The strike price is the predetermined price where an option holder can make a transaction. It is essentially the price where the contract holder is eligible to “strike” a deal.
Remember when you were younger and heard you couldn’t eat dessert until you finished dinner? Getting your dinner completed was the key to unlocking that delicious piece of the pie. In the same way, a stock achieving the strike price is the key to executing an option contract. An option contract cannot be executed unless the strike price is met.
To further explain, when a stock achieves a contract’s strike price, the holder of the option contract can now either buy the stock (call option) or sell the stock (put option):
The strike price is what you would pay per share if you decided to exercise your rights as a call option buyer and the price you would receive per share as a put option buyer.
How does Strike Price Impact Option Value?
The strike price is a critical factor in determining an options contract’s value. Since the deal cannot happen unless the strike price is met, options closer to the strike price will be more expensive, and inversely, options contracts that are further from the strike price will be more inexpensive.
The 3 Types of Strike Prices
Strike prices will fall into one of 3 categories, defined by “moneyness.”
- In-the-Money (ITM)
- At-the-Money (ATM)
- Out-of-the-Money (OTM)
Let’s look into each of these categories further.
In-the-Money (ITM) Strike Prices
If the strike price has been achieved and the buyer is eligible to exercise their option contract, the option is considered “in the money.”
When considering a call option, if the strike price is below the stock’s current market price, the option is In-the-Money because the holder of the option contract can buy the stock for less than the market value.
For a put option, if the strike price is above the stock’s current market price, it is also In-the-Money as the contract holder can exercise their rights and sell the stock for more than its market value.
At-the-Money (ATM) Strike Prices
If the strike price of an option is at the same level as the stock’s current market price, the option is considered “at the money.”
Being At-the-Money means that the option contract holder could exercise their rights and buy or sell the stock at the contract’s strike price, but since the strike price and the market price are the same, there would be no net profit from this transaction.
There is typically no reason to execute a basic call or put option that is At-the-Money since it will not be a profitable trade. Moreover, if you use a brokerage that charges fees per transition, you could even experience lost capital from executing this trade.
Out-of-the-Money (OTM) Strike Prices
If the strike price has not been achieved and the option contract has no intrinsic value, that option is considered “out of the money.” Therefore, executing an options contract that is far Out-of-the-Money is typically not a good idea as the option will not have intrinsic value. With this in mind, it may be a good idea to trade the option contract if the option contract holder wants to capture gains or cut losses.
Conclusion on Strike Prices
Picking the right strike price is one of the most important aspects of trading options. If you choose one that is too far Out-of-the-Money from the stock’s current market price, you run the risk of never being able to execute your contract (and the option expiring worthless). For beginners, it is recommended to stick with strike prices that are either already In-the-Money or At-the-Money to reduce risks. Unless you leverage advanced strategies, try to pick a strike price that looks attainable before the option reaches its expiration date.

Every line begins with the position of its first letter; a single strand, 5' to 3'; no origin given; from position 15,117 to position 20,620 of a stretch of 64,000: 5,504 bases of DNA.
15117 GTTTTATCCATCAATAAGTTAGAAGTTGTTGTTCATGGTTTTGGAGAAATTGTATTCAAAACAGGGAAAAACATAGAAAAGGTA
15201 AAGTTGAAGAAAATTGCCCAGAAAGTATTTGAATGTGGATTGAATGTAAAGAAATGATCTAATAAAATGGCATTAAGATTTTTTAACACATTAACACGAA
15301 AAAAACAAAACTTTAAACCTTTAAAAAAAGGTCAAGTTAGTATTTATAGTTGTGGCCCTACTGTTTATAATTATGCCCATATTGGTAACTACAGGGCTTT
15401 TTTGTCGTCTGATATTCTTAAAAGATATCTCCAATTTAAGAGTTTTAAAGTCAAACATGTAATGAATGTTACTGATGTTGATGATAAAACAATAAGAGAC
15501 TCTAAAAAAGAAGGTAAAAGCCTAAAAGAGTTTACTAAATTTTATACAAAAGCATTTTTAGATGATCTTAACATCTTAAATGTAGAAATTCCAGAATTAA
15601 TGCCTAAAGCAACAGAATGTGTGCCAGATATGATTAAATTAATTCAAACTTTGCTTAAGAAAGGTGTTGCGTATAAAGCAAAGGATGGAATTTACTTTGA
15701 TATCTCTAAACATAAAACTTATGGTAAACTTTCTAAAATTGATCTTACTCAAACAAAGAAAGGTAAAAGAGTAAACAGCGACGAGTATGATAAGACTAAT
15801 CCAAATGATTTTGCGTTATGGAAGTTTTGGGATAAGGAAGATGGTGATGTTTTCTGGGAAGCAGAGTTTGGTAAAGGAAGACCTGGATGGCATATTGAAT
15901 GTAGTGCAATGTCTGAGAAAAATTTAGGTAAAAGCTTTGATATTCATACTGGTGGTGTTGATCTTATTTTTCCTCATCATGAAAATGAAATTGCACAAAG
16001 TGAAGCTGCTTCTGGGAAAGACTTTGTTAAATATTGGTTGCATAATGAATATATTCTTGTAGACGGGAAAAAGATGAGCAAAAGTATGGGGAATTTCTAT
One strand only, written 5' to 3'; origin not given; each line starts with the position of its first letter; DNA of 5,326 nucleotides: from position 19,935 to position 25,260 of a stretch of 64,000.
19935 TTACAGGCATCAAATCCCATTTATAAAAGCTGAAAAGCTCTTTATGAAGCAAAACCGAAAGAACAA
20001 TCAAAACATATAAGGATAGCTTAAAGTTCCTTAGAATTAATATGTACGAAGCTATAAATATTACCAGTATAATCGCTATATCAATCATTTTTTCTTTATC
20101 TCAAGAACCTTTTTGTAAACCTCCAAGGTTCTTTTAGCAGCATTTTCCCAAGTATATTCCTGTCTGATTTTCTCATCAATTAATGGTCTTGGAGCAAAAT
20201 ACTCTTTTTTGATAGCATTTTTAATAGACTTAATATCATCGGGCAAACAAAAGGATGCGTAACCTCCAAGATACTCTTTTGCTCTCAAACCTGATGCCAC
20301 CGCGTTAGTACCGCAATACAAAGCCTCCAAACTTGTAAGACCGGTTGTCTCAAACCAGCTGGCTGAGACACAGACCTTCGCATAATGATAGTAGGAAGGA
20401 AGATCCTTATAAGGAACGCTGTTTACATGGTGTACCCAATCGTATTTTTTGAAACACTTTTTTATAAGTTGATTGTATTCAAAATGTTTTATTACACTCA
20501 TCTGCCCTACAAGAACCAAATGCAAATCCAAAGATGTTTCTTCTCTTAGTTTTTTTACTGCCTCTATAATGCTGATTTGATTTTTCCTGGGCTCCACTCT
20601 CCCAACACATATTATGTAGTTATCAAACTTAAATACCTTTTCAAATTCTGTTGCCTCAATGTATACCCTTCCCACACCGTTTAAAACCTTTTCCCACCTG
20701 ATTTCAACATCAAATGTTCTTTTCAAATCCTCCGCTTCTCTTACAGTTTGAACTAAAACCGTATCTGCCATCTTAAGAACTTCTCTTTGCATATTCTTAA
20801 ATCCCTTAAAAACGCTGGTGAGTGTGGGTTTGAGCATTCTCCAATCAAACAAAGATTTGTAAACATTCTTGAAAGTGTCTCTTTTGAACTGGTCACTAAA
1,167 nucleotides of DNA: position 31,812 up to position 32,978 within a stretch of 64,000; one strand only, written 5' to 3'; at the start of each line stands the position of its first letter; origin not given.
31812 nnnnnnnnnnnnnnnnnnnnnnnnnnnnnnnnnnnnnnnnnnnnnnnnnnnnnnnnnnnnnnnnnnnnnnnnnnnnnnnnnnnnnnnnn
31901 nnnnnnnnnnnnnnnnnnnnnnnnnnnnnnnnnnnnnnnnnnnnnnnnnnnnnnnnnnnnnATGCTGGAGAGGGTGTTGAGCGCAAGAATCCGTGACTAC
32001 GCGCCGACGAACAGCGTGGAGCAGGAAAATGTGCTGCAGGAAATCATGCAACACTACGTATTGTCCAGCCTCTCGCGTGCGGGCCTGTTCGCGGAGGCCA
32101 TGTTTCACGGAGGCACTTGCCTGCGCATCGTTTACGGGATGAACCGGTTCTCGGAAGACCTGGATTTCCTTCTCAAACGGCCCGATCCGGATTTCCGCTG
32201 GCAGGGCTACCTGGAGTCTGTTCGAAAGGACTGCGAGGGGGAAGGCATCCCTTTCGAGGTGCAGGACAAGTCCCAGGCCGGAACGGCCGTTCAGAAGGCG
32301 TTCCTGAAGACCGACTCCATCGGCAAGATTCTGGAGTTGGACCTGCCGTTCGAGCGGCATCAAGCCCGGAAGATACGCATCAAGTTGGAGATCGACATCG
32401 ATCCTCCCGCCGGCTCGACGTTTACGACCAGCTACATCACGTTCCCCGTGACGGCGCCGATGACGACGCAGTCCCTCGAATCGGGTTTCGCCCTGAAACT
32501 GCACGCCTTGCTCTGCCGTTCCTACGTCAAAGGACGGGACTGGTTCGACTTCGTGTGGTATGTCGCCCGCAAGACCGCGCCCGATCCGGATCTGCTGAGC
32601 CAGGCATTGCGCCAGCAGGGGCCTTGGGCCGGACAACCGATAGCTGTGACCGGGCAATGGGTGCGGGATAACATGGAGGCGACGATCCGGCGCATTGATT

What does strike price mean?
The strike price is the price a stock must achieve for the options contract holder to execute the deal. If the stock price has not yet met the strike price, the option holder can There are three categories of strike prices: In-the-Money (ITM), At-the-Money (ATM), and Out-of-the-Money (OTM).
What is the strike price formula?
When someone asks for the strike price formula, they are typically trying to figure out how to calculate the strike price. Strike prices are spaced at different intervals for ETFs, indices, and stocks. Most of the time, the strike prices are 5-points apart, but sometimes they may be 2.5-points apart for lower-priced stocks. The easiest way to determine strike price is by looking at available quote montages through your broker’s trading platform and online resources such as www.cboe.com.
What happens when you hit the strike price?
The options contract is eligible for execution when a stock hits the strike price. If you are the option contract holder, you can now “strike” a deal and execute your rights whether you have a call option or a put option.
How do you determine a strike price?
Similar to asking “what is the strike price formula,” strike prices are available on broker trading platforms by reviewing the quote montage of a stock.
Is a high or low strike price better?
The strike price you select will depend on many factors, including your option type (call or put), strategy, and expiration date. With this in mind, a “high” or “low” strike price will not be what determines if the strike you have selected is advantageous.
How do you compare the strike price vs. exercise price?
The strike price and the exercise price are the same. This is the price the stock (or asset) must achieve for the option contract to be exercised. If the stock does not meet this price, the option contract can be sold to another holder or remain with the current option contract holder until expiration.
How do you compare the strike price vs. stock price?
The stock price is the current market price that the stock is trading against, while the strike price is the price that the stock must achieve for an option contract to be exercised.